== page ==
Traditionally, when it comes to high-tech self-assembling microscopic structures for use in medicine delivery, and refined, delicate grippers for robotics, there’s been a dearth of effective, economical options. While some options exist, they are rarely as effective as desired, with microscopic medicine delivery mechanisms, for example, not having the optimal porosity. Similarly, in so-called soft robotics, many compromises had to be made.
A promising technology here involves the manipulation of flat structures in a way that enables them to either auto-assemble into 3D structures, or to non-destructively transform into 3D structures with specific features such as grippers that might be useful in both micro- and macroscopic applications, including robotics.
Flat Is Better
Rather than trying to build three-dimensional structures, it is significantly more efficient if one can coax sheets of a material or even individual molecules to self-assemble into the desired shape. In the area of biomedical engineering, for example, there are strong use cases for everything from drug delivery mechanisms that can precisely and efficiently deliver certain drugs where they are needed, to microsopic surgical tools such as grippers that can be controlled using external triggers.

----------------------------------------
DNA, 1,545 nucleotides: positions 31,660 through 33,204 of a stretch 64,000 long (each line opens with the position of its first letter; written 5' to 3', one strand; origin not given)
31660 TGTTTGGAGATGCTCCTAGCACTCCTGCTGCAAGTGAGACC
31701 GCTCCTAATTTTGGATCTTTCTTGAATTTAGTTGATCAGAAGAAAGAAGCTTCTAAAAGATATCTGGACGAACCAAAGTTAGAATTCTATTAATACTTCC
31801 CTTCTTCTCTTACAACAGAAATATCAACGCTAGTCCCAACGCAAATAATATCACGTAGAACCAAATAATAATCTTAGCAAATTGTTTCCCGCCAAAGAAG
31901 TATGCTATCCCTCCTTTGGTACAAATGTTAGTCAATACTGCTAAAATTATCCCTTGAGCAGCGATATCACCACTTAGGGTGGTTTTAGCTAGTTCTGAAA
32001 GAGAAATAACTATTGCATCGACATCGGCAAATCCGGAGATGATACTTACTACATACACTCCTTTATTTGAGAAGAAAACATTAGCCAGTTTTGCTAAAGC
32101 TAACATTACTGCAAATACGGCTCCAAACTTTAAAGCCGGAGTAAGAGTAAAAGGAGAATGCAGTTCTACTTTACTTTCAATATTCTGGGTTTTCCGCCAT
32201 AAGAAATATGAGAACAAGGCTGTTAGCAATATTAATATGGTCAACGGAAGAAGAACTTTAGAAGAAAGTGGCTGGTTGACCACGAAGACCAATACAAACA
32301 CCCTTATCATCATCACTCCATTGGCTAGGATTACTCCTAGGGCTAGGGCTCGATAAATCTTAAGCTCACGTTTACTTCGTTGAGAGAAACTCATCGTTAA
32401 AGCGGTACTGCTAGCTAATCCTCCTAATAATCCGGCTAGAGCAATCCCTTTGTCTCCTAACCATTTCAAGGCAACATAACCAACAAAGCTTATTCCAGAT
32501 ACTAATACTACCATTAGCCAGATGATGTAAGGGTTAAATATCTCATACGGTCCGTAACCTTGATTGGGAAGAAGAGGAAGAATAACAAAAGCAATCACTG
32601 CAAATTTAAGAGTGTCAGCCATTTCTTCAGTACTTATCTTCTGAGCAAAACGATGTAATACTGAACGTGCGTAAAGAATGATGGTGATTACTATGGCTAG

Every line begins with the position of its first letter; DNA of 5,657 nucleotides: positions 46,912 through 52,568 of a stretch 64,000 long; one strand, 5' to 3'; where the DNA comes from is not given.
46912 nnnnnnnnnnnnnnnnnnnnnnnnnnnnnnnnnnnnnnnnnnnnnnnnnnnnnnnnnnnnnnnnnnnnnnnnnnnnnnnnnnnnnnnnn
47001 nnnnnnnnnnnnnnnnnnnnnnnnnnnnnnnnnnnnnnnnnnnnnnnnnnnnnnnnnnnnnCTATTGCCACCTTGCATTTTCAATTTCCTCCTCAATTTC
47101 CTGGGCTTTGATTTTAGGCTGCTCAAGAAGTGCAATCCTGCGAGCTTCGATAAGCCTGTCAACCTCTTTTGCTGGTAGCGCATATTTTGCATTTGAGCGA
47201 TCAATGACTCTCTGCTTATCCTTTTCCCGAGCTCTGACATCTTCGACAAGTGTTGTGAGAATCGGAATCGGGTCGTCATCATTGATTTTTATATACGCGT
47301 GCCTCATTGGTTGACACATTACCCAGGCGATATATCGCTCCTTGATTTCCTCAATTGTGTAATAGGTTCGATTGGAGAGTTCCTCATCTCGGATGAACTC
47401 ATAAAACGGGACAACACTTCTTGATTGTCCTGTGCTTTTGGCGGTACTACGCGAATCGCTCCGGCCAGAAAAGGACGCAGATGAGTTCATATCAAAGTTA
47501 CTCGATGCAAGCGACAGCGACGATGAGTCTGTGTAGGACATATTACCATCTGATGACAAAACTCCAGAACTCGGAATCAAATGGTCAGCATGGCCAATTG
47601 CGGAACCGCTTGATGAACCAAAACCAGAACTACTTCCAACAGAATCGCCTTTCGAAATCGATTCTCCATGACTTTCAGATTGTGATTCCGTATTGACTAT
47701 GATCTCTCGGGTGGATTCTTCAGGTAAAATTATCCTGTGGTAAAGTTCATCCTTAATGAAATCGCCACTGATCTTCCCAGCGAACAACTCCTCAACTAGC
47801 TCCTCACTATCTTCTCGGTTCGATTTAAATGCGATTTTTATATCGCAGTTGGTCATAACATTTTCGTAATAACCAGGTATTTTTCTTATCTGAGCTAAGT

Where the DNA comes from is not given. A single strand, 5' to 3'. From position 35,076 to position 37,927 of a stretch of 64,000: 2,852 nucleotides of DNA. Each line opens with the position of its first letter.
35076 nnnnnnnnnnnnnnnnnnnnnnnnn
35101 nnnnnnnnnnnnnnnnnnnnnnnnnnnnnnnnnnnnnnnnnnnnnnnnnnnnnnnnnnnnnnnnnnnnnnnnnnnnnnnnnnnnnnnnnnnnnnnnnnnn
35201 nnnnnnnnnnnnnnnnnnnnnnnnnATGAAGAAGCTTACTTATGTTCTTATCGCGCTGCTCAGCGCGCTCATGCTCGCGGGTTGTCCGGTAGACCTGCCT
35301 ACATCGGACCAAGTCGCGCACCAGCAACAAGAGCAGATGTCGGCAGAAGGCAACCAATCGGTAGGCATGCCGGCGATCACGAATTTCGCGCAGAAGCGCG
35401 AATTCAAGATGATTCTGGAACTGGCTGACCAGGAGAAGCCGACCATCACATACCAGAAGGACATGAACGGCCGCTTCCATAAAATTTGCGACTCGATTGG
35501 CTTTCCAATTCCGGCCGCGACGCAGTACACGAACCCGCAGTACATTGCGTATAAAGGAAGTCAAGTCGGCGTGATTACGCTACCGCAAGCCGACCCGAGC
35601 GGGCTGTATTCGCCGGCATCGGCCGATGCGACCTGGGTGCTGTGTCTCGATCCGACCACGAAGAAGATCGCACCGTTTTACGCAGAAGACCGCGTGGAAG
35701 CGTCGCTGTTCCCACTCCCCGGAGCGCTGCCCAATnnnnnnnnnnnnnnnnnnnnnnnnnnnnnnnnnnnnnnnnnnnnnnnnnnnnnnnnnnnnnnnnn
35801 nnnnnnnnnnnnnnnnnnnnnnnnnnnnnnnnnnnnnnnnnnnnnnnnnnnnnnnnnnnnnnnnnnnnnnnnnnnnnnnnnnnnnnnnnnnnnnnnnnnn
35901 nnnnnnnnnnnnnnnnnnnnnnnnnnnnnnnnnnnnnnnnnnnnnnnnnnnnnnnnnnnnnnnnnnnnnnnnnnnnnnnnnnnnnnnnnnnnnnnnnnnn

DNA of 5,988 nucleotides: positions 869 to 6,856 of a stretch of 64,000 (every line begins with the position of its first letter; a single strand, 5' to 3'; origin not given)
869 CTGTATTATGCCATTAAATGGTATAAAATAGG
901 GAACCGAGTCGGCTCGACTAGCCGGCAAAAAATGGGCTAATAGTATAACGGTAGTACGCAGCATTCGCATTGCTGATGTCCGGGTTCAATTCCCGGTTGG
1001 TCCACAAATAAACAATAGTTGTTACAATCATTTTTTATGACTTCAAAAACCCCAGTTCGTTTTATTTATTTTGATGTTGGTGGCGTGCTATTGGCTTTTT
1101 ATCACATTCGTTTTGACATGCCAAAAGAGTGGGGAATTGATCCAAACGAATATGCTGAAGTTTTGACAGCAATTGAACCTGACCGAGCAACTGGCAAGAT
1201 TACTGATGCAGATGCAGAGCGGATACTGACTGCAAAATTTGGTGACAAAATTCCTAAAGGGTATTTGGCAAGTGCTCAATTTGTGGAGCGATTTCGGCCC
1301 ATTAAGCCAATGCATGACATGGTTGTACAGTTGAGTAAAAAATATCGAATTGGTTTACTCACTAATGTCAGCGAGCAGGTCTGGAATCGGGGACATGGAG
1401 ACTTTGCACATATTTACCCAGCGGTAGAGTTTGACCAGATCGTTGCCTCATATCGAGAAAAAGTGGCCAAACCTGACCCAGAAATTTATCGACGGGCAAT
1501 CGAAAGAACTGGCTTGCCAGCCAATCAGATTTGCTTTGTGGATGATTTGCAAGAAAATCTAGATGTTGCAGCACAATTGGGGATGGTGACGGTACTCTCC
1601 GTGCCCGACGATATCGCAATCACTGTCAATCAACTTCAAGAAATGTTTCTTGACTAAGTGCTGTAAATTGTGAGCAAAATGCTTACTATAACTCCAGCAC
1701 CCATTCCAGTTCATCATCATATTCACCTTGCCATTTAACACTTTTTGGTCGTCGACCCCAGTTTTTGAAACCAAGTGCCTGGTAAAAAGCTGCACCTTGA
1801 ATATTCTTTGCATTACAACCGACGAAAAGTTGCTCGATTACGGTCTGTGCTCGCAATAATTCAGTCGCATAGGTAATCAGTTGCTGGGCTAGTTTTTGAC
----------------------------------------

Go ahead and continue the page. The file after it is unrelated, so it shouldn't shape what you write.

In a review paper by Randall et al. (2012), potential applications and the state of the art at the time were explored, focusing on the use of hinge-based, self-folding mechanisms. The exciting notion here is that it would allow us to create tiny mechanisms using two-dimensional lithography methods and similar common 2D manufacturing mechanisms.
As demonstrated in the image on the right, Randall et al. were able in previous research to produce 2D structures that when released from a substrate self-folded into a 3D structure using built-in hinges. This essentially makes these structures into a self-assembling type of origami by designing the positioning of the hinges.
They note that the use of lithography as commonly used in the semiconductor industry is not optimal for this type of assembly, due to a preference to use organic and other materials that are not commonly encountered in semiconductor lithography. The use of soft lithography methods that shape biopolymers and similar into the requisite shape were thought to be promising.
In an article by Felton et al. (2014) (PDF), a similar method to Randall et al is used, except on a much larger scale with self-assembling robots. The essential idea here is to use the concept of computational origami to create what is essentially a flat circuit board with embedded electronics. Upon activation, shape-memory composites along embedded hinges are activated